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We explore the evolution of pension policy across countries and investigate the macroeconomic effects of pension structural reforms in recent decades, in particular those with implementation delays. We first document chronological changes in pension policy for 10 OECD countries between 1962 and 2017. The new data set shows that pension systems rapidly expanded between the 1960s and 1980s, followed by a wave of retrenchments since the 1990s. Structural pension reforms, which are motivated by long-run fiscal sustainability concerns, often come with significant implementation delays. We find that when structural pension retrenchments are implemented without delays, people close to retirement stay in the workforce longer to compensate for the decline in their pensions, leading to a decline in old-age pension spending. News about structural pension retrenchments in the future, however, leads people close to retirement to exit the labor market prior to the reform being implemented. As a result, government spending on old-age pensions tends to increase, rather than decrease, over the medium term. This effect is particularly prevalent for pension reforms that change retirement age and contribution years and that come with longer implementation delays.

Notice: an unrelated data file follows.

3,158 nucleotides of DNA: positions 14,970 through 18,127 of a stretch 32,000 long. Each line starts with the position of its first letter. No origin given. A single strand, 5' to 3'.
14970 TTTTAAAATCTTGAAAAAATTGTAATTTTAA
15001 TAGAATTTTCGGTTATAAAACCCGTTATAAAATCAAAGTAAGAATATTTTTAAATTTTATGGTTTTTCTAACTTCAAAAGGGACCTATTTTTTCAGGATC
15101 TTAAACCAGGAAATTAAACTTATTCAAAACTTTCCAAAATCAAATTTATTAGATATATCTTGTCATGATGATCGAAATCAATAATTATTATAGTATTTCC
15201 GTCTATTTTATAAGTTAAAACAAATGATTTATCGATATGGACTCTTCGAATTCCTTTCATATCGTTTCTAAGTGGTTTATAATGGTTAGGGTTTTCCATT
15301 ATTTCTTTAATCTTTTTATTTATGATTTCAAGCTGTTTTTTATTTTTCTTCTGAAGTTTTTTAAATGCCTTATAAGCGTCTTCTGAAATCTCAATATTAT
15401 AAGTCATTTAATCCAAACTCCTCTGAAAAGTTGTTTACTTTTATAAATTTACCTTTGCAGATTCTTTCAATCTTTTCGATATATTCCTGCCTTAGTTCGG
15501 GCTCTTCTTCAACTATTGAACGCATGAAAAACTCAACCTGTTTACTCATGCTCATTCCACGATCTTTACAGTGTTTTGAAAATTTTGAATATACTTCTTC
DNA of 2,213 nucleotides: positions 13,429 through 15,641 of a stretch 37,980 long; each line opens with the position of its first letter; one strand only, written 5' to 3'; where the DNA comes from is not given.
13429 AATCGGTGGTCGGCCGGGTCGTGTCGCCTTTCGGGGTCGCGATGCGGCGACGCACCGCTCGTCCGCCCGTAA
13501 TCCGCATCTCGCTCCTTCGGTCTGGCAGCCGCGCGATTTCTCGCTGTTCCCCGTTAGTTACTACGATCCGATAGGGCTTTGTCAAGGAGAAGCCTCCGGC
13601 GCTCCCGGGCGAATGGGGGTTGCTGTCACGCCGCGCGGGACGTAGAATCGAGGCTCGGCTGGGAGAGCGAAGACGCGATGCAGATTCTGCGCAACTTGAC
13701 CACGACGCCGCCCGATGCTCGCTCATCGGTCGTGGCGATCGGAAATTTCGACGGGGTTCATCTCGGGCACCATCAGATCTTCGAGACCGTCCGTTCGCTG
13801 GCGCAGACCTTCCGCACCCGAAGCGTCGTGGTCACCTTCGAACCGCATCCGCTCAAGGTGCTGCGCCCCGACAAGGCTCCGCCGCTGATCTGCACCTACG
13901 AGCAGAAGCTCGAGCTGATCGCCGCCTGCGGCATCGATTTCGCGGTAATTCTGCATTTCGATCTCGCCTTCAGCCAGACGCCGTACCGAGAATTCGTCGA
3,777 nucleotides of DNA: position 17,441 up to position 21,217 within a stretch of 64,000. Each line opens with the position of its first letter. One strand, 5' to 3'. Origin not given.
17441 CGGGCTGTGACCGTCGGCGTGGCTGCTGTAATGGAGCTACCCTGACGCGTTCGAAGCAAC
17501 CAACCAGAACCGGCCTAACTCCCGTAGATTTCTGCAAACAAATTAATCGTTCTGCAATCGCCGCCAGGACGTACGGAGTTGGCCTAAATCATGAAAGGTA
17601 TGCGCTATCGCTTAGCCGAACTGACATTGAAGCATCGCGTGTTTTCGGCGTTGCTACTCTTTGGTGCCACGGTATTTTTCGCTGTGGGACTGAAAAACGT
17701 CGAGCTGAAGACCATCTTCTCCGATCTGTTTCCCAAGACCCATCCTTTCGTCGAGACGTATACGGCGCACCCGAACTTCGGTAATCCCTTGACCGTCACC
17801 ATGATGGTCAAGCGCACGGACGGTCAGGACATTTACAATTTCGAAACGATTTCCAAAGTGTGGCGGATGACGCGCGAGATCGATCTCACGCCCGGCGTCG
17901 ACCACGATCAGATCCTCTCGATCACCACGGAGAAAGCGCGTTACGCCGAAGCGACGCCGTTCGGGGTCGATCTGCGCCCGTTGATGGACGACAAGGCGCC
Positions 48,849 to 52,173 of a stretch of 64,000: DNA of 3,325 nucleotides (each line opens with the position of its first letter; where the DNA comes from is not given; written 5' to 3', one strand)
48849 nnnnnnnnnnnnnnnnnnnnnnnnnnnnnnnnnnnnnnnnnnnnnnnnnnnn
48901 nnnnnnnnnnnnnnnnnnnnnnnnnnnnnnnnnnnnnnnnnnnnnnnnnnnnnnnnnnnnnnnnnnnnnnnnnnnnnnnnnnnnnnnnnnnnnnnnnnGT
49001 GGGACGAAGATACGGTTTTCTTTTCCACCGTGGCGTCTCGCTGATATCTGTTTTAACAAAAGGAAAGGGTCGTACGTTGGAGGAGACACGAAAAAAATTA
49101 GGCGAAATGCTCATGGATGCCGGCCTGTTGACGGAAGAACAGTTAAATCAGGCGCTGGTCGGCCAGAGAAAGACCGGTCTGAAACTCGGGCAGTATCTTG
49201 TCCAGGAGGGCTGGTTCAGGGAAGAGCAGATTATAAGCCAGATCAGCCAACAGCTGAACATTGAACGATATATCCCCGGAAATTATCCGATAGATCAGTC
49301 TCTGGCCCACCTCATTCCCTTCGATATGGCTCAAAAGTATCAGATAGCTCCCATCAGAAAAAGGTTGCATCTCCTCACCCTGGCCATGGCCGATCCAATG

JEL Classification: E62, H30, H55
Bi, Huixin, and Sarah Zubairy. 2020. “Public Pension Reform and Fiscal Foresight: Narrative Evidence and Aggregate Implications.” Federal Reserve Bank of Kansas City, Research Working Paper no. 20-06, July. Available at External Linkhttps://doi.org/10.18651/RWP2020-06